Sunday, May 03, 2009

Humor, Satire and Criticism

At Suite 101, an article by Cicely A. Richard explains satire as a literary device capable of enriching readers' understanding of the foibles inherent in the prevailing views of their time:

In the poem "Don Juan," George Gordon Lord Byron (pictured, right) deviated from the common perception of the notorious lover, Don Juan, and paints him as a man on whom women prey. Additionally, he takes a satiric look at politics and the arts of his time. In this poem, Byron illustrates the effectiveness of satire as a literary device.

...

Satire is an effective way to enlighten people about things that may otherwise be taken for granted. It is successful because the humor makes people take a lighter look at serious matters. So, when others finish absorbing the words of the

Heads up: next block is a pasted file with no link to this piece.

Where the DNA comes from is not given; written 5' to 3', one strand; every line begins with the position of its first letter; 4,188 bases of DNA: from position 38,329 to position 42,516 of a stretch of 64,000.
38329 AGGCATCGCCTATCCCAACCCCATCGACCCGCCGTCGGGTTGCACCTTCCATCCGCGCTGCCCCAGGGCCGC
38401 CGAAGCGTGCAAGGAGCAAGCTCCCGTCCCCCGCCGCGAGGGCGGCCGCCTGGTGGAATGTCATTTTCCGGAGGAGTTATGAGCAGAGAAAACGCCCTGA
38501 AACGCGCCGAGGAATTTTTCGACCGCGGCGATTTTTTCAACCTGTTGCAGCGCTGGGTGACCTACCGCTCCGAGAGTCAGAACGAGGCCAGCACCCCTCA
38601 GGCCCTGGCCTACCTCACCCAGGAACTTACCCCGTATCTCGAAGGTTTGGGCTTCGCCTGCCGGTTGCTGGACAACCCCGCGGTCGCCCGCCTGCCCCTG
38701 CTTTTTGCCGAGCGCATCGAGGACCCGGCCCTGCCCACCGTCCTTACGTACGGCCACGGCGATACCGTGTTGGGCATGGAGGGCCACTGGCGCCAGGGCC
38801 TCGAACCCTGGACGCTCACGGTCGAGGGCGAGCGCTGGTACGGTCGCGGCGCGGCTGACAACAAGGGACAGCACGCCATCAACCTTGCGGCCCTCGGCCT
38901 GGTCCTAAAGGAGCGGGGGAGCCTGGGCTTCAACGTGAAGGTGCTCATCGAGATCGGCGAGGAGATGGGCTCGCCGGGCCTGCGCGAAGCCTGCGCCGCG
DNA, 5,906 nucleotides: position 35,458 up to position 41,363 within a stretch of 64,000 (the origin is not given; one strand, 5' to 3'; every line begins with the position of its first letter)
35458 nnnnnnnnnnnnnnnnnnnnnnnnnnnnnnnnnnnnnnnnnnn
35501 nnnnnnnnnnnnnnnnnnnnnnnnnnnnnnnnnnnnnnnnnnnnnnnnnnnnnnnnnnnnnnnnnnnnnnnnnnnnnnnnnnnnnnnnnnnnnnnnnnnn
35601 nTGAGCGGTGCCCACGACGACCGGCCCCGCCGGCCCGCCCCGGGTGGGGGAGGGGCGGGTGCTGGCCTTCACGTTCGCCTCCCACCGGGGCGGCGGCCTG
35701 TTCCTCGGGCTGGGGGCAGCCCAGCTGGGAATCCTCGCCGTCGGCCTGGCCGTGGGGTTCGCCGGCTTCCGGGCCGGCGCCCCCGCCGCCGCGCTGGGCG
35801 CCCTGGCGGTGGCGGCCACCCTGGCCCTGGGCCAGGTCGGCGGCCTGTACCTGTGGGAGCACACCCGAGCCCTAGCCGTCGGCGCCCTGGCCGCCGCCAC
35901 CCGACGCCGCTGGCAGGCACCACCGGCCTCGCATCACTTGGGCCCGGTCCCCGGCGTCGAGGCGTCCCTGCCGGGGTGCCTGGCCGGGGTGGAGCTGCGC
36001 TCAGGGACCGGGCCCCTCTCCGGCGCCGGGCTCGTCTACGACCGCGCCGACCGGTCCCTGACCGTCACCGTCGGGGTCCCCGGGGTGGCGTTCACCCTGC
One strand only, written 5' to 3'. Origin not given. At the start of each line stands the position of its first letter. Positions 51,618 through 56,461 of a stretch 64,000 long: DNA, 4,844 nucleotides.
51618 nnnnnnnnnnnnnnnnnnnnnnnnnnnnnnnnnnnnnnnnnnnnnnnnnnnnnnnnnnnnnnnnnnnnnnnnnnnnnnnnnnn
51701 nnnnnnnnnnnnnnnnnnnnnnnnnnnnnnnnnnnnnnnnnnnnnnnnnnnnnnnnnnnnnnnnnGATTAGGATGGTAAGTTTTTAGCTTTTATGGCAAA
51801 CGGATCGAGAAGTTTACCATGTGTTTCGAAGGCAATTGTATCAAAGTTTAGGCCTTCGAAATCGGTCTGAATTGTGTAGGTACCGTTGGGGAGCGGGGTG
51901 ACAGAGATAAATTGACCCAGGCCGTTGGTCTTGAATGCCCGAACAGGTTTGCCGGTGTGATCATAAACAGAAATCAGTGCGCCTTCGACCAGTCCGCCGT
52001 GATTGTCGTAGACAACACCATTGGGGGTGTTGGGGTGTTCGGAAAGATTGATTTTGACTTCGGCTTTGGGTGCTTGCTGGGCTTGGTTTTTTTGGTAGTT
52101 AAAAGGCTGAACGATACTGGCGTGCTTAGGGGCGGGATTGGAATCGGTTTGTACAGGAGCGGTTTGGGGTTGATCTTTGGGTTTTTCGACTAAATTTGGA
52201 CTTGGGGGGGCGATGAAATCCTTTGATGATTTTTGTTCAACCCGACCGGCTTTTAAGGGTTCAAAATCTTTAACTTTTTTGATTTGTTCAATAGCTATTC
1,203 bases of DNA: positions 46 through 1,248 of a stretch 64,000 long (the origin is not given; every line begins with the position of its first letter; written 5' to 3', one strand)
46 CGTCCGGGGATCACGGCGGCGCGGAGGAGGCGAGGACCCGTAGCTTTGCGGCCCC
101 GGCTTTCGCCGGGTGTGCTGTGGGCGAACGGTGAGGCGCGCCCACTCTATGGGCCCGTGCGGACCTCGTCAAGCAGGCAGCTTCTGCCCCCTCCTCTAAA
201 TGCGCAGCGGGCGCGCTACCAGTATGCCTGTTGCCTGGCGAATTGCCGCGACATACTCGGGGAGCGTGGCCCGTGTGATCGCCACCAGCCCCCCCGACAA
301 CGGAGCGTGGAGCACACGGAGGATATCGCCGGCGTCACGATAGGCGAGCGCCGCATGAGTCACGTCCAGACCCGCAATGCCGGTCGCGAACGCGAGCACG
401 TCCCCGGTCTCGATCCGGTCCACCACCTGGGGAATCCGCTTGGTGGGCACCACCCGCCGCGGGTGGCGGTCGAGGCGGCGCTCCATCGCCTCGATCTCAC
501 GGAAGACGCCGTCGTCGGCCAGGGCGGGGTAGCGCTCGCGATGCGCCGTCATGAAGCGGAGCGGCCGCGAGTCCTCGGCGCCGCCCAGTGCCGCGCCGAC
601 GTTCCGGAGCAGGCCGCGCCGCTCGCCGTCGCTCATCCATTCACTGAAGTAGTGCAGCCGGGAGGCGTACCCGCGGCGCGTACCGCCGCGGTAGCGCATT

satirist, they begin to think about the information presented to them. For that reason, Byron's use of satire is instrumental the success of "Don Juan."

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